A few bees humming around the foxglove set me to watching for insect musicians. The pale flowers of deep forest were not attractive as was the growth outside. There was only an occasional butterfly. But there were millions of other insects singing everywhere around us, and the leaders were the locusts. Sometimes they flew so close, making music on wing, that we dodged and our ears rang. We caught several and examined them, and induced one to pose for us on a locust tree. They are an inch and a half in length, a rare green color with brown markings, and have large eyes, a stout, sharp tongue, silvery white legs, and long wing-shields, appearing as if cut from thinnest isinglass, the shorter true wing beneath.

These wing-shields are divided into small sections by veins that hold the transparent parts securely, and the outer edge has a stout rim. Using these rims for their strings, the crisp space for sounding-boards, and the femur of the hind legs for bows, the locust amazed us by not singing at all, for he fiddled away gayly as he led the insect orchestra. As far as we could hear through the forest his musicians followed his lead unceasingly, their notes rising and falling in volume, and they even played in flight. I could not see how they flew, and fiddled on the wing-shields at the same time, but repeatedly I saw them do it.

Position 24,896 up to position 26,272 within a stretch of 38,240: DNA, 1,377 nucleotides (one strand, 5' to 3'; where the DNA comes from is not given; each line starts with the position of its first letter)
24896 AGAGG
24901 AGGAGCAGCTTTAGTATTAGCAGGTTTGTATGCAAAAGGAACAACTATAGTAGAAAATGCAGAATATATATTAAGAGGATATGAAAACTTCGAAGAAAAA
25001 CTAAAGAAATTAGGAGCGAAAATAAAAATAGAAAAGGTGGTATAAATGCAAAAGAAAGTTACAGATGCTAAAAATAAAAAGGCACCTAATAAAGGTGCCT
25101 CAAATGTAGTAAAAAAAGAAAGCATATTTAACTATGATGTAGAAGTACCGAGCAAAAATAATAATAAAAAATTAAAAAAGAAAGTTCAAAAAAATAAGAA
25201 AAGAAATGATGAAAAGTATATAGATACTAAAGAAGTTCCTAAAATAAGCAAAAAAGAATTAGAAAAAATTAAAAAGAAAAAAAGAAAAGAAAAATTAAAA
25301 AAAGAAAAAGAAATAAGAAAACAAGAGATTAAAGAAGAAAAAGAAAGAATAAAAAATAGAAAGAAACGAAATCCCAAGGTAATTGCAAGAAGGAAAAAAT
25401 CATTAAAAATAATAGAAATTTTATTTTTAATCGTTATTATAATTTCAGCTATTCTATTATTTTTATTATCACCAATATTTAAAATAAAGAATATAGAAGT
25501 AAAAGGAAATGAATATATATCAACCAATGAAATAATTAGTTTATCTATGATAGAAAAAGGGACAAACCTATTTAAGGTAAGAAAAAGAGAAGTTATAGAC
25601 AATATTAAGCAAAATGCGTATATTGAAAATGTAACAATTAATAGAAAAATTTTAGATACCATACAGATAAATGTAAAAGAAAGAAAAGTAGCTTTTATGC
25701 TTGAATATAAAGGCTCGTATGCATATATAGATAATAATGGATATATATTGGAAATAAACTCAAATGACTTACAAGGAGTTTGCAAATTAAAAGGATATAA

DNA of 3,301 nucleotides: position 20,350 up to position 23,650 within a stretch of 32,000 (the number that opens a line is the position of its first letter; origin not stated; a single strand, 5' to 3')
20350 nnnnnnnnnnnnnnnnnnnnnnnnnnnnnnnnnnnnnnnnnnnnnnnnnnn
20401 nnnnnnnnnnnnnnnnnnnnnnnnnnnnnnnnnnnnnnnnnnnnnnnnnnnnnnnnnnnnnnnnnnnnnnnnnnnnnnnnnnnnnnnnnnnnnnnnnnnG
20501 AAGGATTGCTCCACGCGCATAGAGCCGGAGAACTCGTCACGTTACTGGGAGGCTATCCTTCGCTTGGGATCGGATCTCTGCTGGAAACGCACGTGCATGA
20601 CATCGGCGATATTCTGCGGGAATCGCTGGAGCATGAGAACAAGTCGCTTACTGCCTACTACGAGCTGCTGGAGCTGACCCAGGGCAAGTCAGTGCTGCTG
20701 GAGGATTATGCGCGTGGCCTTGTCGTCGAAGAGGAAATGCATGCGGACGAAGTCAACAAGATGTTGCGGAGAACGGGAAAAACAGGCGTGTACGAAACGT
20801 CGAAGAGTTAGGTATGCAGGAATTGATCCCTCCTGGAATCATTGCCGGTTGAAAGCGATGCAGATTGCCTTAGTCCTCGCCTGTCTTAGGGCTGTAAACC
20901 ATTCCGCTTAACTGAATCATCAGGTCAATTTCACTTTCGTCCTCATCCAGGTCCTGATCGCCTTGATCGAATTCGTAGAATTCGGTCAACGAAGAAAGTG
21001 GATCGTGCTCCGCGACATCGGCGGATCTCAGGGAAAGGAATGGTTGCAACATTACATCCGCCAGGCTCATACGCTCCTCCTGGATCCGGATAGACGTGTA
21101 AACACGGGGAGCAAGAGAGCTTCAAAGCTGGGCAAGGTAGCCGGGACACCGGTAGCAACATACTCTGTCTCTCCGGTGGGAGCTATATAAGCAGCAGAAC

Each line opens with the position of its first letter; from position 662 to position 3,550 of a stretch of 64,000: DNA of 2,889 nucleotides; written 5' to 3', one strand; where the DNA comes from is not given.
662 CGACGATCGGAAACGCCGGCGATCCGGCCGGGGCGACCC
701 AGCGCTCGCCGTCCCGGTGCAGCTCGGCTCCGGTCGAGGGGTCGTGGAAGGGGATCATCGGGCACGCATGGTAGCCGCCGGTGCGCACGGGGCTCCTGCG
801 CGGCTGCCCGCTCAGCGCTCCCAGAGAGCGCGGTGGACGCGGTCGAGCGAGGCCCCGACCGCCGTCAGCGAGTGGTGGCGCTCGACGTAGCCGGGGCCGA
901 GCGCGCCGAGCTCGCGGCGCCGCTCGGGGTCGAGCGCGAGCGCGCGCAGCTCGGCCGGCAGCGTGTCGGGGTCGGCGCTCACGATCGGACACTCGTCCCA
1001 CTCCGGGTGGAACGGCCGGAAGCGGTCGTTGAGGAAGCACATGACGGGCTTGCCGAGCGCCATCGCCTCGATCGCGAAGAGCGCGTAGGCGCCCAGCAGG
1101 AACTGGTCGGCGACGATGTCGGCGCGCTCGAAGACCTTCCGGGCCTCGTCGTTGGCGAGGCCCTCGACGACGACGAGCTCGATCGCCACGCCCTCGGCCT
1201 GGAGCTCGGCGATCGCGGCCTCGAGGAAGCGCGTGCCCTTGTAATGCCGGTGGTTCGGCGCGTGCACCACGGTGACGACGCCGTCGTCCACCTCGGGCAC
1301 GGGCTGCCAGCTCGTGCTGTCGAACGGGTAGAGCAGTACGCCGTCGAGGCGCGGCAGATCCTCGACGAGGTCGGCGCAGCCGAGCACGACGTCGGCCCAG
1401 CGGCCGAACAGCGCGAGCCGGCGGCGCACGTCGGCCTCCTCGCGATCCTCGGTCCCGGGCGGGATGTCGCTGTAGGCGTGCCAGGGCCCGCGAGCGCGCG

Watching above me to try to learn how this music of flight was made, I forgot the locusts and began considering the roof of the forest. The branches lapped and interlaced so closely that I felt, if I had power to walk inverted like a fly, I could cross them as a floor. There was constant music up there, and the dominant note was the crow's, while the sweetest was the wood pewee's. There were many places where in the stout branching of tall trees the crows had built a sitting-room of a bushel of coarse twigs and lined it with finer material. Now all the families had moved out and gone picnicking among the trees.